When done properly, dividend growth investing is an all-weather strategy. What I mean by this is that an investor's portfolio should produce steadily growing passive income, regardless of what may be going on in the world. A dividend growth stock portfolio should also fare better than the broader market in market downturns.

One stock that fits this description is the Dividend Aristocrat McDonald's (MCD 0.37%), which has raised its dividend for 46 years straight. And while the S&P 500 index has fallen 14% year to date, McDonald's stock has only dropped 7% during that time.

But should investors buy the stock now? Let's go over McDonald's fundamentals and valuation to answer that question.

Another strong quarter for the golden arches

McDonald's reported $5.7 billion in revenue in the first quarter, which works out to a 10.6% growth rate over the year-ago period. What was behind the large-cap stock's robust revenue growth? 

The restaurant franchise's global comparable sales increased 11.8% year over year in the first quarter. Comparable sales growth in each of McDonald's three segments led the company's overall results higher in the quarter.

Strategic menu price increases and growth in digital channels led to 3.5% comparable sales growth in the U.S. segment (which includes both company-operated and franchised restaurants). Digital channels growth was largely driven by the 26 million active MyMcDonald's rewards members in the first quarter. For context, this program has been built from the ground up since its launch last July. 

The continued rolling back of COVID-19 restrictions led comparable sales 20.6% higher in international, company-operated markets. And exceptional comparable sales growth in Japan and Brazil made up for the uptick in COVID-19 cases and restrictions in China within the international developmental licensed markets. This led to 14.7% comparable sales growth in the segment. 

The closing of McDonald's locations in Russia in mid-March and Ukraine at the end of February explain why revenue growth lagged comparable sales growth.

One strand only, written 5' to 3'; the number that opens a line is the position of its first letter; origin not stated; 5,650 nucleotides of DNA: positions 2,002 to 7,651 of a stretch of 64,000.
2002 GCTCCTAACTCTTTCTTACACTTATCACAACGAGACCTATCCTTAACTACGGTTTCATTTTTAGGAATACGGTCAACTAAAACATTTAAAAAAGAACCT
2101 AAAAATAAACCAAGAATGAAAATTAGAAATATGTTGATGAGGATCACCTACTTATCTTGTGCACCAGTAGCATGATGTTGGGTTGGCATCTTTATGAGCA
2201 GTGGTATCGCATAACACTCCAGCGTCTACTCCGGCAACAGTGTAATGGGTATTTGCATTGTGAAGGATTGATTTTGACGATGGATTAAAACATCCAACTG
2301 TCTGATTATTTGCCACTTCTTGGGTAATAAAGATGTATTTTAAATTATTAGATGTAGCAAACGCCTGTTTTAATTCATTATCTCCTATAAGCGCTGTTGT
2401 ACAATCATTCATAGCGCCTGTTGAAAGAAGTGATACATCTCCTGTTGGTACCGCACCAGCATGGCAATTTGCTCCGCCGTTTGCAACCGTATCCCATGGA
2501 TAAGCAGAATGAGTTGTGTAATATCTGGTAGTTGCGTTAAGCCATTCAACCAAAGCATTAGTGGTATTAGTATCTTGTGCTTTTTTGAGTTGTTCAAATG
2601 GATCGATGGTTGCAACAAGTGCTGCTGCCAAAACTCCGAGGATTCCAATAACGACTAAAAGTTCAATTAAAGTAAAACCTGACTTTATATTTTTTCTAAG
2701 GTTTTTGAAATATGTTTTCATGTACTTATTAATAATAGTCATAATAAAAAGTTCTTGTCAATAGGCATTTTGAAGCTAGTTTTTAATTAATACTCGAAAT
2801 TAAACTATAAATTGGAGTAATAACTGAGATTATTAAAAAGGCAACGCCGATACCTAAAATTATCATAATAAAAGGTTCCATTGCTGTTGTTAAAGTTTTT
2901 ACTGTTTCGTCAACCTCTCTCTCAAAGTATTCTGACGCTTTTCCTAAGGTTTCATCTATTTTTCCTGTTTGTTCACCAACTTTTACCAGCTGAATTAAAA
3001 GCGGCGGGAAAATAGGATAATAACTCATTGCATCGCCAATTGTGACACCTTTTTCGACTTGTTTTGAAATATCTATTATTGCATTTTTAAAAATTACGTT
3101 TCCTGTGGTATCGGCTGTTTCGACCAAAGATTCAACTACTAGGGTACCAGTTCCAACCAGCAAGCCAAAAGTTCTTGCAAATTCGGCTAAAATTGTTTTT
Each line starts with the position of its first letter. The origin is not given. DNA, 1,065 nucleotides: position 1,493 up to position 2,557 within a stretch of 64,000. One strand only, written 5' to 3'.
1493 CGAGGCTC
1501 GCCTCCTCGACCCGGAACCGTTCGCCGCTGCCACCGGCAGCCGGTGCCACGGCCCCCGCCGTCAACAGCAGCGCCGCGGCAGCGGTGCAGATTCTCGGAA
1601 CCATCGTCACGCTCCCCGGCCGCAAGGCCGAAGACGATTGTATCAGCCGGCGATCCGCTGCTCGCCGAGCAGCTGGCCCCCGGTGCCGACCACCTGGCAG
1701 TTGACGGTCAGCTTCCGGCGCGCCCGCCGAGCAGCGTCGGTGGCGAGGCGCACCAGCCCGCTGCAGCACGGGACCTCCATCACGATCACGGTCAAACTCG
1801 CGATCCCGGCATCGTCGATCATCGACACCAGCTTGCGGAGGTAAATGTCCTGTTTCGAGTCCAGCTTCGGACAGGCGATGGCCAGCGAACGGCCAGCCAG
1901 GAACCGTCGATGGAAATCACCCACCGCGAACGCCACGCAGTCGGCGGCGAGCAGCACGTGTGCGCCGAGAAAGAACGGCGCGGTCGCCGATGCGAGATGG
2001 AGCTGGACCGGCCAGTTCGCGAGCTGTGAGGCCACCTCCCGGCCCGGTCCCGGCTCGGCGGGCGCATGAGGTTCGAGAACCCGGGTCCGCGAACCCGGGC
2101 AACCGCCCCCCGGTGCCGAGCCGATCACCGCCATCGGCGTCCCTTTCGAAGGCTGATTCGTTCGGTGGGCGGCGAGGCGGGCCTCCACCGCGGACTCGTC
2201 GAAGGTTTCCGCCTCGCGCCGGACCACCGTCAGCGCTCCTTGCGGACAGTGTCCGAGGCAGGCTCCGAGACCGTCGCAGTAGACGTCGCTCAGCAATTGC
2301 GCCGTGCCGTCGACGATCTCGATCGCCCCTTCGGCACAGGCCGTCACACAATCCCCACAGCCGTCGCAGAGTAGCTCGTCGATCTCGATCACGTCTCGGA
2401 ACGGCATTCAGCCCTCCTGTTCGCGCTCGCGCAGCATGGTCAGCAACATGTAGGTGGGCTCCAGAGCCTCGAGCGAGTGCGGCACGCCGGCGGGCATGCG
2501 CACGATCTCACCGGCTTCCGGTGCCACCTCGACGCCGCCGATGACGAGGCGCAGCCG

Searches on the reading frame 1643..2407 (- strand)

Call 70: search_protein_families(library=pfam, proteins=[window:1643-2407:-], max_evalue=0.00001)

At the bottom line, McDonald's recorded $2.28 in non-GAAP (adjusted) diluted earnings per share (EPS) in the first quarter. This is equivalent to an 18.8% growth rate over the year-ago period. 

Besides the company's higher revenue base, this impressive earnings growth was the result of two factors. McDonald's non-GAAP net margin expanded 210 basis points year over year to 30.1% in the first quarter. And thanks to its share repurchase program, the company's weighted average diluted share count fell 0.5% to 747.6 million in the first quarter.

Thanks to McDonald's burgeoning rewards program, analysts anticipate that the company will deliver 7.7% annual earnings growth through the next five years. 

A person makes a contactless payment at a drive-thru.

Image source: Getty Images.

On its way to becoming a Dividend King

McDonald's growth outlook isn't the only thing to like about the stock. The restaurant franchise is just four years away from 50 consecutive years of dividend increases, which would make it a Dividend King.

With a dividend payout ratio set to be around 57% in 2022, McDonald's is retaining plenty of cash for business expansion, share repurchases, and debt repayment. Thus, it's simply a matter of time before the stock rises to royalty status. This is also why I believe the dividend will grow in line with earnings.

The stock's market-beating 2.2% dividend yield and high-single-digit annual dividend growth potential makes it an undisputed dividend growth titan

The valuation is bearable

McDonald's is clearly a fundamentally healthy business.

At the current $250 share price, the stock is trading at a forward price-to-earnings (P/E) ratio of 25.3. This isn't cheap compared to the 20 forward P/E ratio of the consumer staples sector. But McDonald's is the cream of the crop, so it would be unrealistic to expect it to trade at any less than a well-deserved premium to its peers.